TRIBUTE TO Mr CHIA POH MIN, Esq By counsel for the Malaysian Bar At the Reference Proceedings, 3/12/08, Johor Bahru High Court
On behalf of the Malaysian Bar, I endorse and echo the eulogy that has just been so earnestly and passionately presented by my learned friend Ms Sunita.
Because I did not know Poh Min personally, I set out to enquire more about him. What I have gathered, from Poh Min’s colleagues and friends, convince me that not having made Poh Min’s acquaintance was entirely my loss.
Members of the Bar, of different vintages, all speak very highly of Poh Min. They have only good words for him. In our profession where counsel have to regularly oppose one another in advocating their respective causes, and human nature being what it is, universal praise by one’s peers is rather remarkable. A lawyer and an advocate with many adversaries but no enemy is a rare gem. It is testimony of the quality, and the cut, of that diamond of a man that Poh Min was.
I am told, repeatedly but by different persons, of Poh Min’s humility, kindness and helpfulness to all. I am informed of his considerate disposition, always reaching out to help others. For instance, he would readily attend court for colleagues as well as outstation lawyers. One did not have to know him well to call on him for help. All you needed to do was to ask. He would do it over and over again for others, even though at times he had to endure a little embarrassment when he could not provide an accurate answer to a question from the bench regarding something that only the lawyer familiar with the case concerned would know.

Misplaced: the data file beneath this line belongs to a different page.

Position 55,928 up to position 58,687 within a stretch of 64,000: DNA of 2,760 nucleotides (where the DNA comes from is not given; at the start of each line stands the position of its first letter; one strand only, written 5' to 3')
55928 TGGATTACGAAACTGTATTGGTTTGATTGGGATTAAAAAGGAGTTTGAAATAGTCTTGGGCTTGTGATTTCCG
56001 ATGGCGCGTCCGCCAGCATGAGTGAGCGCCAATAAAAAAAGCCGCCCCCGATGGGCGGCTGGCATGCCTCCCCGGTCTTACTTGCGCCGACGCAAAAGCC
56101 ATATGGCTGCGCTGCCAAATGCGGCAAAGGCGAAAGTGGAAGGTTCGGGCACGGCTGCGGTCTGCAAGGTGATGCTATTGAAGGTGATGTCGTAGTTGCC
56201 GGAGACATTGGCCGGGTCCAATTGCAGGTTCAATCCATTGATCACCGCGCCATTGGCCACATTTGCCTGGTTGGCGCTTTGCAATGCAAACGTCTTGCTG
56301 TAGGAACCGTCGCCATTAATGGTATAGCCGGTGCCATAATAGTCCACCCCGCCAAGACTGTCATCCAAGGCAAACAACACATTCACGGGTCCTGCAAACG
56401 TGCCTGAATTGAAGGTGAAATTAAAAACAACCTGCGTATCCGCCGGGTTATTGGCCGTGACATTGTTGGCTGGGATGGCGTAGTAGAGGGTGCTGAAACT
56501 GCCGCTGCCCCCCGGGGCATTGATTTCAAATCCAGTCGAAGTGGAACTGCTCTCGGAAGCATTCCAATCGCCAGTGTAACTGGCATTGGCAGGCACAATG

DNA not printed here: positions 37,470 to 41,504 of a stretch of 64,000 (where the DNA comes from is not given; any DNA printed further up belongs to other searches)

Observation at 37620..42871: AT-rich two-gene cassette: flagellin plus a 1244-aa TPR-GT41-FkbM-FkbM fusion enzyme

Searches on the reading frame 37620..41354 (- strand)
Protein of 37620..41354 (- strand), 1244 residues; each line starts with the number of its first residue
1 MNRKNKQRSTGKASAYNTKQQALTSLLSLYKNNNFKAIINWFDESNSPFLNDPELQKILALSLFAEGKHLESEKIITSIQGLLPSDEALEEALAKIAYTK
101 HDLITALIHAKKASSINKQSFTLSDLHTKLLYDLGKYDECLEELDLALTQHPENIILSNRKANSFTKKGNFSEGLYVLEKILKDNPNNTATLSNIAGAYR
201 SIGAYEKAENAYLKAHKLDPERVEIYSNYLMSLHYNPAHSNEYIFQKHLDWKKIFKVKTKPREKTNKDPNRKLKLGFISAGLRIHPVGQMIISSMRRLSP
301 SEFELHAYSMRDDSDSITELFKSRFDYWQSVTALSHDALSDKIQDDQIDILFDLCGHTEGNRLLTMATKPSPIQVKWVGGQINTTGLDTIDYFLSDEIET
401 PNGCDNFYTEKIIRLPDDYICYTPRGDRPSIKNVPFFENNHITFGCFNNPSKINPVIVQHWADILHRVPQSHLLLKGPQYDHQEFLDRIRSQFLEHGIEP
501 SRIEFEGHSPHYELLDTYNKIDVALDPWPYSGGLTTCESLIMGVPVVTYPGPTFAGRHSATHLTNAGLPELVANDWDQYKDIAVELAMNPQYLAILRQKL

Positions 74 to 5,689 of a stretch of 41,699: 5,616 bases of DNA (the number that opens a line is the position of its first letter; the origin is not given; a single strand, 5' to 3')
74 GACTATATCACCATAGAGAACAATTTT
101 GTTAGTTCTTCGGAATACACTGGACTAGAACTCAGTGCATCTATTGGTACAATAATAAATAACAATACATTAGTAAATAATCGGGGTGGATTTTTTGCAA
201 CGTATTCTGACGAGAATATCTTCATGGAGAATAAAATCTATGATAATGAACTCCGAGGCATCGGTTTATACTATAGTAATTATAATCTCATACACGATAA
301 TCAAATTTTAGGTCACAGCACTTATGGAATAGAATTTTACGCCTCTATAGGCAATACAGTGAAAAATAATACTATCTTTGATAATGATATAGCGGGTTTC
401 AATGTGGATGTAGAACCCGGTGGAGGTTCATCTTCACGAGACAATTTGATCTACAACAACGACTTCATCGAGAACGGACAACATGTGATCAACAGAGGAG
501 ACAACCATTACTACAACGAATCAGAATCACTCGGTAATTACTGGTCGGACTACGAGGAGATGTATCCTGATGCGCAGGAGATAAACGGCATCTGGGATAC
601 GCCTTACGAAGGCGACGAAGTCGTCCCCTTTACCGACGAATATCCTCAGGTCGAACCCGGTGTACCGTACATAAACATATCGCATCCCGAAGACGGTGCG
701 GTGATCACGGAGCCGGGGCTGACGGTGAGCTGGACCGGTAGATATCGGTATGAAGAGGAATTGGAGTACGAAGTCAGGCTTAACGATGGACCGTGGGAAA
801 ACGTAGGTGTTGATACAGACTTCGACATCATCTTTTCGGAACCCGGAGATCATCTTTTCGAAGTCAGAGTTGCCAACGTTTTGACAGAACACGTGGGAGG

I am informed, and my learned friend has just confirmed, that Poh Min was a football fan and a loyal supporter of Newcastle United. Newcastle United? One may ask. That, to some fans of rival football clubs, and I would tend to agree, was perhaps Poh Min’s only flaw in judgment.
But I also learn from very reliable sources that Poh Min’s love for football and his love for his friends, added together, can still not hold the candle for his immense and unending love for his wife Saw Chin Chin, their sons Kuan Hi & Li Hi, his parents and his siblings.
Poh Min’s greatest aspirations in life was to bring up his sons as best as he could have, so that they would become good human beings, perhaps even better than their father himself, although that is a tough standard to surpass. That heavy but rewarding responsibility now rests on the shoulders of Chin Chin, with help, I am certain, from loved ones and friends. The task will be that much more difficult without a helping hand from Poh Min. But I am sure that, though Poh Min’s physical hand has taken leave, his spiritual hand will continue to guide and bless them. The dancer may have rested, but his dance continues.
I am confident that Chin Chin will carry out the task exceedingly well, and in such a way that Kuan Hi and Li Hi will become good and exemplary persons; and, despite not having Poh Min physically by their side, will grow up to know what a wonderful man and father Poh Min had been.